Admin and Founder of ‘The Secrets Of The Universe’ and former intern at Indian Institute of Astrophysics, Bangalore, I am a science student pursuing a Master’s in Physics from India. I love to study and write about Stellar Astrophysics, Relativity & Quantum Mechanics.
Mars is in news these days. A lot! The Red Planet is gearing up for its closest approach to the Earth next month. It is getting brighter day by day. It has already outshone Sirius, the brightest star in the night sky. By the end of September, Mars will be brighter than Jupiter. But this is not the only reason why Mars is in the news. Mars is going to be occulted by the Moon for the second time in just 28 days. Although the occultation is visible from a small part of the world, others can enjoy the sight of the close proximity of the two celestial objects.
What Is An Occultation?
An occultation is an astronomical event that occurs when one object is hidden by another object that passes between it and the observer. In other words, when the object in the foreground blocks the view of the object in the background, it is called an occultation.
But how is it different from the transit and an eclipse? Well, a transit occurs when the object in the foreground does not completely hide the object in the background. For example, when Mercury or Venus passes in front of the Sun as seen from the Earth, the event is known as a transit.
An eclipse is an astronomical event when a celestial body totally or partially disappears from the view of the observer either by an occultation or a transit. In simple words, if a shadow is cast onto an observer during an occultation or transit, it is called an eclipse.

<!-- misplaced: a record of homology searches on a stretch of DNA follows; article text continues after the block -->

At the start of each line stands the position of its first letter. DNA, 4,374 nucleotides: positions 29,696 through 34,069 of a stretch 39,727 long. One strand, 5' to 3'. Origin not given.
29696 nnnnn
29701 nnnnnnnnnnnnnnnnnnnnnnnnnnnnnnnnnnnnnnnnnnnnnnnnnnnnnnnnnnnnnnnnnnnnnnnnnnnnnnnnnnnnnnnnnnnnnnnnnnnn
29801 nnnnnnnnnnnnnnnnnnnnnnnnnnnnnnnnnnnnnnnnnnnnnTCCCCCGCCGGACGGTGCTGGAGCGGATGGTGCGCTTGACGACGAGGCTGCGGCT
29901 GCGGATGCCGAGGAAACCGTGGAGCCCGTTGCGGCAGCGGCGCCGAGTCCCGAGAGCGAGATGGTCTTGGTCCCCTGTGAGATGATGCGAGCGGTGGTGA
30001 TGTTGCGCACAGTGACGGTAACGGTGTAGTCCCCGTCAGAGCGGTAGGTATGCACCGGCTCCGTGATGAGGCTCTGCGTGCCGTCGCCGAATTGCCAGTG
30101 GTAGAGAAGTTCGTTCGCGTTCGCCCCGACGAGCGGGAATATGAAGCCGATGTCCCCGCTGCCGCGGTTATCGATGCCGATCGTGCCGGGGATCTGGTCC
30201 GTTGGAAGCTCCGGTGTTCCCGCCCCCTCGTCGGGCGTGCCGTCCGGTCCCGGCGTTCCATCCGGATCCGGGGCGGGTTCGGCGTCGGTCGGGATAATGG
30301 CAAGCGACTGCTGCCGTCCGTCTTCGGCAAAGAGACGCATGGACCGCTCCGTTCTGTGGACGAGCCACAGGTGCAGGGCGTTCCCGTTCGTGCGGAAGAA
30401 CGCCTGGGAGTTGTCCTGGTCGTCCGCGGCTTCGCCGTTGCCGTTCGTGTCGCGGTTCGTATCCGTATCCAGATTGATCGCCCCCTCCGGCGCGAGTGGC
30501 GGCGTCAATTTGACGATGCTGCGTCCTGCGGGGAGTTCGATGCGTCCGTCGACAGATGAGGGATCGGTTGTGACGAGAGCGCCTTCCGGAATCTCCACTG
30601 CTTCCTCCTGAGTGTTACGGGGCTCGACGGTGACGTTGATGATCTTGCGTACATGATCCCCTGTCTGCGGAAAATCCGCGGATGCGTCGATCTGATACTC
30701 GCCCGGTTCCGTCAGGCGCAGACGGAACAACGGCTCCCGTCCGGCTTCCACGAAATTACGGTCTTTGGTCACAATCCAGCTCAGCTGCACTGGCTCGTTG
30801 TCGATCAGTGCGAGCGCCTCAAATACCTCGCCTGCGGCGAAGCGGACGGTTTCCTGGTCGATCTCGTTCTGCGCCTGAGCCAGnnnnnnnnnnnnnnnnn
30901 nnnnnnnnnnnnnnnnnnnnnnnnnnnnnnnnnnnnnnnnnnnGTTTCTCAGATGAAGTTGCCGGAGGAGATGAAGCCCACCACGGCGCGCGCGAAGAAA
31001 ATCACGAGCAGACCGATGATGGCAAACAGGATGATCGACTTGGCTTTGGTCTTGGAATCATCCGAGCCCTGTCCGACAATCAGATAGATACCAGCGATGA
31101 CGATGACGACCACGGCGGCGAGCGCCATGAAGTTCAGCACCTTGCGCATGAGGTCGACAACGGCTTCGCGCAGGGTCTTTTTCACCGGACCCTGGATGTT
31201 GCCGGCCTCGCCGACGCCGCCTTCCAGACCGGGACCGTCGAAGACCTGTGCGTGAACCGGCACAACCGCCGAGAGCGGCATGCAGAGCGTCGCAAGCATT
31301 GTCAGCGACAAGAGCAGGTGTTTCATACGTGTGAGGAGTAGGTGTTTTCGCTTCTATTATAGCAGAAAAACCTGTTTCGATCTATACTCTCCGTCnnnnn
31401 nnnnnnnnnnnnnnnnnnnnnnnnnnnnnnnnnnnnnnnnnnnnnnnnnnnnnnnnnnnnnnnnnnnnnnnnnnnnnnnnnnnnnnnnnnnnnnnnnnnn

The term occultation is mostly used when the Moon passes in front of an astronomical object. The Moon’s orbit is inclined slightly with respect to the ecliptic meaning any stars with an ecliptic latitude of less than about ± 6.5 degrees may be occulted by it. Since the planets also lie in the ecliptic, they are often occulted by the Moon.
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Lunar Occultation of Mars In September
On September 6, The Moon will pass in front of Mars, creating a lunar occultation visible from parts of South America, Africa, and Southern Europe. For the rest of the world, the two will appear very close to each other.
Lunar occultations are only ever visible from a small fraction of the Earth’s surface. Since the Moon is much closer to the Earth than other celestial objects, its exact position in the sky differs depending on your exact location on Earth due to its large parallax. The position of the Moon as seen from two points on opposite sides of the Earth varies by up to two degrees, or four times the diameter of the full moon.
This means that if the Moon is aligned to pass in front of a particular object for an observer on one side of the Earth, it will appear up to two degrees away from that object on the other side of the Earth.
For the rest of the world, the Moon will appear to pass very close to the Red Planet in the constellation of Pisces.
The map below from in-the-sky shows the places where the occultation can be seen from Earth.
Occultations of bright stars and planets typically occur a few times per year, often clustering with several occultations of the same object in successive months, since the Moon traces roughly the same path across the sky each month. These clusters come to an end after a few months, when gradual changes in the Moon’s orbit change the Moon’s path across the sky. Alternatively, in the case of planets, the planet’s own movement will eventually carry it away from the Moon’s path.
In 2020, there will be two more Lunar occultations. The Moon will again pass in front of Mars on October 3. Later, on December 12, the Moon will pass in front of Venus.
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